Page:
The heterogenous distribution of nodule sizes, coverages, abundances; their variable burial and association with sediments and rock outcrops on the seafloor have emerged as crucial parameters for consideration of the exploitation potential of the manganese nodules in the Central Indian Ocean.

Nodules between 2 and 4 cm in sizes account for almost 60–70% of those evaluated from photographic and grab sample data, whereas 75% of the nodules by weight are between 2 and 6 cm size. Distribution of nodules with abundances ranging from 1-20 kg/sqm, as well as coverages of 1% to 90% on the seafloor, will be important considerations while demarcating the potential areas for nodule mining.

Mining of areas with higher concentration of nodules along the slopes associated with less sediment would result in enhanced recovery of nodules, as compared to the low nodule concentration areas in the valleys and the plains where thick sediment cover occurs. The mining head will have to encounter substrates, such as hard rock exposures, with or without Fe-Mn encrustations, as well as soft sediment layers in the nodule fields. It may also have to collect buried nodules from under the sediment cover, as well as negotiate the uphill or downhill slopes in the nodule areas.

These requirements suggest that the nodule collector must be a dynamic (active) system with sensors to detect areas of potential nodule concentrations, as well as features which are hazardous (or unfavorable) i for mining operations.


Data from seabed photographs (Fig. 1) has been evaluated for distribution of nodules and the parameters associated with them, such as the rock outcrops, fe-mn encrustations, sediments, nodule sizes, relative abundance, and compared with grab data, in the Central Indian Ocean Basin. The objective of this paper is to evaluate the seafloor as well as nodule distribution characteristics in view of their role in the exploitation of the manganese nodules.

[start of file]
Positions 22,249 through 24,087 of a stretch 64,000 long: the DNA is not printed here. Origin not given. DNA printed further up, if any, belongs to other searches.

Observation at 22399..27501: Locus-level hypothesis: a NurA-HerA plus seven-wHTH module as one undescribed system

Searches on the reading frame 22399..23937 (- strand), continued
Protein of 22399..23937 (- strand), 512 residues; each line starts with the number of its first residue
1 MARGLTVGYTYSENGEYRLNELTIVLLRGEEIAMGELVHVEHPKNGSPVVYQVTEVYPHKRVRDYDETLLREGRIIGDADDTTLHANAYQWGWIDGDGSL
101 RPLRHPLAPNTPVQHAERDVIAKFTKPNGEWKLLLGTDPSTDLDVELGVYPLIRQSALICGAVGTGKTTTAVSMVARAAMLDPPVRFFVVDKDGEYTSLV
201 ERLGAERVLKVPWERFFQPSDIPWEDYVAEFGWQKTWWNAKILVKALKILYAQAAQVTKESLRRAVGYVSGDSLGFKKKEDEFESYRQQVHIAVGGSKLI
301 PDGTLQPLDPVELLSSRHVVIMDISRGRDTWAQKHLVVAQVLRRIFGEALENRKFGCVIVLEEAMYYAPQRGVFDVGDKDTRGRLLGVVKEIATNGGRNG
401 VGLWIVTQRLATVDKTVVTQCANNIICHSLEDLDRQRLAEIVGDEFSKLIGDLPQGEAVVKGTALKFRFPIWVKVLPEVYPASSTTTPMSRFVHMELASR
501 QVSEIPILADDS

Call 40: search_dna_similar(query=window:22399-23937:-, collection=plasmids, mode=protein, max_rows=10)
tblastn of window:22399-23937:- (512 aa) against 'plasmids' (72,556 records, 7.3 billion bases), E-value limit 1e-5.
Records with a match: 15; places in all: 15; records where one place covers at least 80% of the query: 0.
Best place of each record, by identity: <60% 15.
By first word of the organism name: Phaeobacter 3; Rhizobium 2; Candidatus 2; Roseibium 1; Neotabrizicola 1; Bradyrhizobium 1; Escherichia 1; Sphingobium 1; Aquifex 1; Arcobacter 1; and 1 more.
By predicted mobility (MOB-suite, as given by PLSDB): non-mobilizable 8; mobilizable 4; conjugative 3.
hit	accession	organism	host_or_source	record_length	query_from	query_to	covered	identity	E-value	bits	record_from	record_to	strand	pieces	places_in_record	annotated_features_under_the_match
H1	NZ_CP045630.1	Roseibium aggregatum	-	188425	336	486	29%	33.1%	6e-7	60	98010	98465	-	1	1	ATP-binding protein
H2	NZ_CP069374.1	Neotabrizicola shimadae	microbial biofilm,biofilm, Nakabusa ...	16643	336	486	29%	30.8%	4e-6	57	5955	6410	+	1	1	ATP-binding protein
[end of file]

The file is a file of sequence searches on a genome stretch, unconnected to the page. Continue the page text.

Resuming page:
Data Acquisition

Data for this study was collected using narrow beam echo sounding for generation of bathymetry maps (Fig. 2), whereas freefall grabs with cameras were used for photography of the seafloor and correlation of nodule data with grab samples. Nodule coverage was calculated from photographs. The nodule coverage at each location was correlated with grab abundance and an empirical formula was worked out, as follows:

(available in full paper)

The number of data points used for this computation are 329 and the coefficient of correlation, r = 0.74. Since, the photographs record only exposed nodules, whereas the grabs can collect buried nodules as well, the relation between abundances from photo and grab data, expressed as relative abundance (RA), which is an indicator for the extent of burial of nodules1 was calculated.

(available in full paper)

Distribution of Nodules and associated features

Nodule Coverage. Of the total (988) photographs evaluated, no nodules were observed in many of them (66.77%), which shows that there are many locations where the nodules are not exposed in the study area. Of the remaining photos, nodule coverage ranges from 1 to 90% (Fig. 3); 72% of which, have very low nodule density (<20% coverage), about 19% have medium density (20–40% coverage) and 9% have high nodule density (above 40% coverage).

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